In 2004, Dublin spent $3.5 million to purchase 96 strands running 100 additional miles through Columbus FiberNet, bringing the total length of the DubLink network to its current 125 miles. FiberNet is a duct system that runs throughout a significant portion of central Ohio, including Columbus and its surrounding suburbs.

The following year, the City of Dublin struck a deal with the Ohio Academic Resources Network (OARnet). OARnet is a 1,600 mile statewide fiber backbone connecting K-12 schools, colleges, universities, federal research labs, and other institutions. A $500,000 grant from the Ohio Board of Regents allowed DubLINK to make its connection with OARnet, and the city gave OARnet an indefeasible right to use 4 of its 96 fiber strands throughout its entire 125 mile network. They called their partnership CORN, for the Central Ohio Research Network. Earlier this year, the Ohio State Legislature awarded DubLink $300,000, which along with a $250,000 National Science Foundation grant and a $328,000 local contribution, will allow DubLINK to match OARnet’s 100 Gbps speeds throughout its entire network.

Seal - Dublin, Ohio

According to Dana McDaniels, Dublin's Director of Development, the city has spent approximately $5.5 million over the years in building, purchasing, and upgrading DubLINK. For this investment, he estimates that the city has received at least a $35 million return on investment already. This includes avoided costs around $4.8 million ($400,000 per year over 12 years), leases to telecoms and other entities of about one third of the city's dark fiber that amount to $3.2 million, and the much more significant gains in employment and thus tax revenue that have resulted from companies expanding or relocating in Dublin to take advantage of its incredible connectivity.

Dublin has a two percent income tax, one quarter of which is dedicated to a wide variety of capital improvement projects. It also uses a small part of this revenue as collateral for tax-increment financing bonds, which it has used to fund some of its share of network construction costs, with the rest of the $5.5 million in total network investments coming from the regular capital improvements budget.

The network is currently being used by a wide variety of public, private, and nonprofit institutions, including National Mutual Insurance, Nestle, Dublin Methodist Hospital, and online reference catalogue company OCLC Inc. OCLC connects to 70,000 libraries around the world, but relies on DubLINK to secure its data by connecting to backup data centers throughout the region.

Rather than narrowly focusing on network revenue, Dublin takes a broader economic development approach to its fiber resources. Development Director McDaniels uses fiber connectivity to lure businesses to locate or expand in Dublin the way other cities use tax credits or land giveaways. Ohio Health, which runs six hospitals in the state and has various other facilities, was granted 4 strands of DubLINK's fiber, which helped them decide to headquarter in the city. They now light and manage the fiber themselves, using it connect to all of their facilities throughout the region. Because they are able to so easily run their operations from Dublin, they have expanded their employment in the city from 300 to 1,200 people.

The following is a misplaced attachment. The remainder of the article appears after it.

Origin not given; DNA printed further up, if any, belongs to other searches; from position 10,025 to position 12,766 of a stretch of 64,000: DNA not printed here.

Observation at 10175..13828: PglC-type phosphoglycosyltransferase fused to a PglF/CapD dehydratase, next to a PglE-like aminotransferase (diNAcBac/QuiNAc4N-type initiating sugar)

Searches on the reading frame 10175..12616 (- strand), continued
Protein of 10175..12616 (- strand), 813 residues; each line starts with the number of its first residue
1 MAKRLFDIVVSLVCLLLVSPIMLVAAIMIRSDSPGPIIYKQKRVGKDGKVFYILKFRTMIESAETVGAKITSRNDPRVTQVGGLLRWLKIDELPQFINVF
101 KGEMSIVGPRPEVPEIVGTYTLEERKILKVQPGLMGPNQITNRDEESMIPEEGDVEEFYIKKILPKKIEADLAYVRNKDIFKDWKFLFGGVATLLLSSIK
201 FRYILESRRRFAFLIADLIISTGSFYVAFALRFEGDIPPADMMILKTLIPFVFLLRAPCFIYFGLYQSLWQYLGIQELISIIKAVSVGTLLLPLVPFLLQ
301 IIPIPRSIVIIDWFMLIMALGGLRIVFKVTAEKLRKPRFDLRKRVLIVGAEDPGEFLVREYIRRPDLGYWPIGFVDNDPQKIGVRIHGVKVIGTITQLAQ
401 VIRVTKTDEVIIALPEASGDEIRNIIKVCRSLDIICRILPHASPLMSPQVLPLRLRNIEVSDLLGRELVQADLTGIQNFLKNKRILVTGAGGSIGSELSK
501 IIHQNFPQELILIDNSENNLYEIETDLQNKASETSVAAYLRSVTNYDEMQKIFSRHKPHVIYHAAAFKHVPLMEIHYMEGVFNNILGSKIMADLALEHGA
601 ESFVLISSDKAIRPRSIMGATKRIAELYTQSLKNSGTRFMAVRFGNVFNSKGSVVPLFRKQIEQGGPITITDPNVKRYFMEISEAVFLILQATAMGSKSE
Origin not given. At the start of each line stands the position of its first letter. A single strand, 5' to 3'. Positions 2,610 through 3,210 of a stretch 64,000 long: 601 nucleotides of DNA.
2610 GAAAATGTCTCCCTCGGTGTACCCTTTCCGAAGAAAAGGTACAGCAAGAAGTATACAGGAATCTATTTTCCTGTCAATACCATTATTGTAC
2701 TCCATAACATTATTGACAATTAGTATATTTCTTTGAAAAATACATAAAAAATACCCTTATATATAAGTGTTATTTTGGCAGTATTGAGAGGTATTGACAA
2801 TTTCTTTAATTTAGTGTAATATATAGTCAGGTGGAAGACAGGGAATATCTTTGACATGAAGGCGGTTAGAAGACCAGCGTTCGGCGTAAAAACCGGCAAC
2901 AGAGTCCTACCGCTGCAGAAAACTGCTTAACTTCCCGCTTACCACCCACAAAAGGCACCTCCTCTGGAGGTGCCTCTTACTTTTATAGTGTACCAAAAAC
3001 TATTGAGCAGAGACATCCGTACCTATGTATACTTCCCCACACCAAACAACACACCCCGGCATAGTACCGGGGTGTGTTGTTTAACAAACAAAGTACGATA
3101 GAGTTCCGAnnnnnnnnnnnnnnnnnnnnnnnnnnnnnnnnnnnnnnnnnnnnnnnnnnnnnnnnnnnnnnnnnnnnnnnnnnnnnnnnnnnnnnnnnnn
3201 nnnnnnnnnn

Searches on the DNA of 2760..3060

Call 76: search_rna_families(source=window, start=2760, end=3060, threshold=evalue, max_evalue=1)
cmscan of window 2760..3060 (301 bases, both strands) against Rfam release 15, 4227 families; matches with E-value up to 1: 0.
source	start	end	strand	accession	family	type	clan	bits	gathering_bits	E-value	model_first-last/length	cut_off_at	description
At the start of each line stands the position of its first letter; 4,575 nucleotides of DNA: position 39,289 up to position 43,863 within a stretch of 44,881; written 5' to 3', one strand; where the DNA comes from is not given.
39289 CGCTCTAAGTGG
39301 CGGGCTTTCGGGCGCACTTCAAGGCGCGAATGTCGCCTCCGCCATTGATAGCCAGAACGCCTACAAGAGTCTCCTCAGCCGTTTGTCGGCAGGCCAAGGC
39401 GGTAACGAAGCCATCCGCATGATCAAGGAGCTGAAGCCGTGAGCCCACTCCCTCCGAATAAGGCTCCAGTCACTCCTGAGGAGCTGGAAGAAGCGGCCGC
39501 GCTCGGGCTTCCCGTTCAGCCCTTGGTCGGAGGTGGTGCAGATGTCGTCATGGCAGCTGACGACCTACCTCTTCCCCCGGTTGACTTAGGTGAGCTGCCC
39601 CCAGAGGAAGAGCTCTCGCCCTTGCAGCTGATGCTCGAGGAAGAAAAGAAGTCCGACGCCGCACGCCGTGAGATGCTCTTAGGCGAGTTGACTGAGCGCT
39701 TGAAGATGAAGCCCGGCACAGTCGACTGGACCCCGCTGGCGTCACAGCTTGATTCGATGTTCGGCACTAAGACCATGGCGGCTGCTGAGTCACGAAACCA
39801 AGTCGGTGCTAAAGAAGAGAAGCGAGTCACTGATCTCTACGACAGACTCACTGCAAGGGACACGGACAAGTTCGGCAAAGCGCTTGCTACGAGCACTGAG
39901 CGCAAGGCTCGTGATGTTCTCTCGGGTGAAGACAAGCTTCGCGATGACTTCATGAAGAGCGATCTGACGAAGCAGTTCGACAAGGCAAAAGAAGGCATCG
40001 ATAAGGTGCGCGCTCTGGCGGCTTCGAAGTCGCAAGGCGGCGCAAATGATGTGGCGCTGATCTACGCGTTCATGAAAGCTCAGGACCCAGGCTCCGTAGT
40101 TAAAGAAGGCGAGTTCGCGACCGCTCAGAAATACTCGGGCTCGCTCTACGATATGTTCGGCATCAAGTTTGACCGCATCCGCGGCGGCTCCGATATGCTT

This September, one of DubLINK’s institutional anchors announced that they would be using DubLink to test new applications for quantum computing. Battelle Memorial Institute, a nonprofit applied science and technology company, signed a five-year deal with DubLINK to use the city’s fiber for their Quantum Key Distribution network, the first commercially-funded network to use quantum computing to encrypt information. Using subatomic particles instead of binary code to transmit information, Battelle claims they have created a form of encryption that will be hack-proof even if quantum computers make traditional encryption techniques obsolete. 

DubLINK proved its usefulness in 2013 as well, when a collaborative including representatives from the City of Dublin, the University of Missouri, and The Ohio State University were recognized for creating the “Best Application for Advanced Manufacturing” at the Next Generation Application Summit in Chicago. The team developed an app called Simulation-as-a-Service, which allows small businesses and labs to remotely access supercomputing capability. Small manufacturers would be able to use the app (in combination with a robust fiber optic connection) to run design simulations through supercomputers on the Ohio State campus, as well as trade design information in massive data files. 

According to Prasad Calyam, an assistant professor of computer science at the University of Missouri and the leader of the team developing the app: 

“The app really requires the infrastructure,” said Calyam. “The infrastructure is not the end goal of the project. It’s really the app. But we couldn’t build the app without the infrastructure.”

“Our work on Simulation-as-a-Service is one example where having a city invest in broadband infrastructure will help economic development,” said Calyam. “It helps companies to move there, to use the infrastructure, and essentially build new kinds of collaborations.”